As you can imagine, Bernie, keeping track of all the world’s knowledge is a formidable task, even for a person of my legendary abilities. So you will just have to forgive me if I messed up on a few details of Guugu Yimidhirr. Perhaps I had best recap the whole controversy. The story is that when the English explorer James Cook and his friend Joseph Banks first espied a kangaroo during an expedition to Australia in 1770, they asked a nearby native what it was. They received the reply “kang-ooroo,” which they assumed was the name of the critter in question. A later explorer, however, found that the natives seemed never to have heard of “kangaroos,” and the legend grew up that what the native had actually said was the aboriginal equivalent of “I don’t understand you” — in other words, that Cook and Banks had made an unbelievably dumb (not to mention comical) mistake. Subsequent research has established, however, that this was not the case. The real problem, apparently, was simply that the later explorers mispronounced “kang-ooroo” (it’s ng as in sing, and I believe there’s a roughly equal emphasis on the second and third syllables). The natives were mystified by the European pronunciation “kangaroo,” and besides, whoever was asking was probably pointing at a variety of roo other than the large black kind, which, strictly speaking, is the only official “kang-ooroo.” Anyway, lexicographers have since made several attempts to convince the world that “kangaroo” isn’t merely the result of British incompetence. As usual, however, legend dies hard.
Mistaken namesakes: The scandal widens
I was quite interested in the continuing story of the origin of the word “kangaroo,” and confess I was a little disappointed to have the wonderful myth about its origin dashed by the truth — but the straight dope must prevail at all costs! Besides, the kangaroo story isn’t history’s only case of mistaken namesakes. The Book of Lists #2 reports that the word “Yucatan,” meaning “I don’t know,” was the response given when a Spanish explorer on the Mexican peninsula inquired what land he was on. Also the city of “Nome,” Alaska has an interesting origin.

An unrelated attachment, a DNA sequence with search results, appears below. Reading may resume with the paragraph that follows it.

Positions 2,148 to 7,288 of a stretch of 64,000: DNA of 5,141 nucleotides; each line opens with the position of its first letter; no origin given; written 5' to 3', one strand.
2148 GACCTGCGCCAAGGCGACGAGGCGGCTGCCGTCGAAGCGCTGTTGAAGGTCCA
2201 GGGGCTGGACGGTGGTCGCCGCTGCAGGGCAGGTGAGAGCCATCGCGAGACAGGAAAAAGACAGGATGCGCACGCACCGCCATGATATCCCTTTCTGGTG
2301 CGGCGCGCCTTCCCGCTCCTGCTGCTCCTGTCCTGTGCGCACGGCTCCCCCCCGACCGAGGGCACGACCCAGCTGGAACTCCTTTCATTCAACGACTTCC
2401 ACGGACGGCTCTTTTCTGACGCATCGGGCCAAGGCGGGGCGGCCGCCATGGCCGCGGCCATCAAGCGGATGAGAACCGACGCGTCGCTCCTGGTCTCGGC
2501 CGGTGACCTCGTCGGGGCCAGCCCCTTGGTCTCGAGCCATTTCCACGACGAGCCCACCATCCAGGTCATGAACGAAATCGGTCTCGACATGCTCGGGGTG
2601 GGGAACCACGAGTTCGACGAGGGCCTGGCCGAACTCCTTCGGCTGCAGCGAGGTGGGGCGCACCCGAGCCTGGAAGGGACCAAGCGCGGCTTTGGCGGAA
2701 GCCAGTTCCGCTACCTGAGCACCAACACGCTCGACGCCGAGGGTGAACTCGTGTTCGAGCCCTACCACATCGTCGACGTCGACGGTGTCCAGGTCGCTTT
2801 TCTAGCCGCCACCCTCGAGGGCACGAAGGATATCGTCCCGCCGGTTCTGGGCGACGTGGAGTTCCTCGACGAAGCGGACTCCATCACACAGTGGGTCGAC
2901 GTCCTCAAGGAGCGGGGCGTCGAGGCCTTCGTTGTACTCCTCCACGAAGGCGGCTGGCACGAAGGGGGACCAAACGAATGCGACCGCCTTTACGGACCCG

— Brad B., Hollywood, California
Cecil’s rule of thumb for these things, Brad, is that the cuteness of the story is in inverse proportion to the likelihood of its actually being true. The Yucatan = “I don’t know” story apparently started with one Gomara, who published The History of the Indies in 1554. The explorer involved was Francisco Hernandez, who reached the Yucatan in 1517. Asking some locals about the name of a nearby town, he received the reply, “Tectatan,” supposedly meaning “I don’t know,” which eventually the Spaniards corrupted into “Yucatan.” However, other historians say Yucatan was first mentioned in a report by Bartholomew Columbus, brother of Christopher, who had heard about it from some Indians in 1502. Believe who you will.
The origin of Nome, Alaska, is also in doubt. According to the 1943 Guide to Alaska prepared by the Federal Writers’ Project, the word is the result of a draftsman’s error. “When the manuscript chart of the region was being prepared on board the British vessel Herald, attention was drawn to the fact that [a certain] point had no name, and a mark (? name) was penciled against it. The chart was hurriedly inked in, the draftsman reading ? name as C. Nome, and Cape Nome and Nome they have been ever since. This story is disputed by other authorities, who say it is a local native name.”
I am doubly inclined to disbelieve this story because of a suspicious yarn told by Mary Lee Davis in Uncle Sam’s Attic (1930). Quoth Davis: “The very name of Nome is an answer to the query, “Whence came the first American?” `Ka-no-me,’ said the Eskimos, when white men asked what place this was: `I do not know.’ And so the place was called: Ka-no-me, Nome, `I do not know.'” Having now had the “I don’t know” yarn turn up in three different parts of the globe, I can draw one of two conclusions: either explorers are incredible saps, or somebody’s been pulling our leg.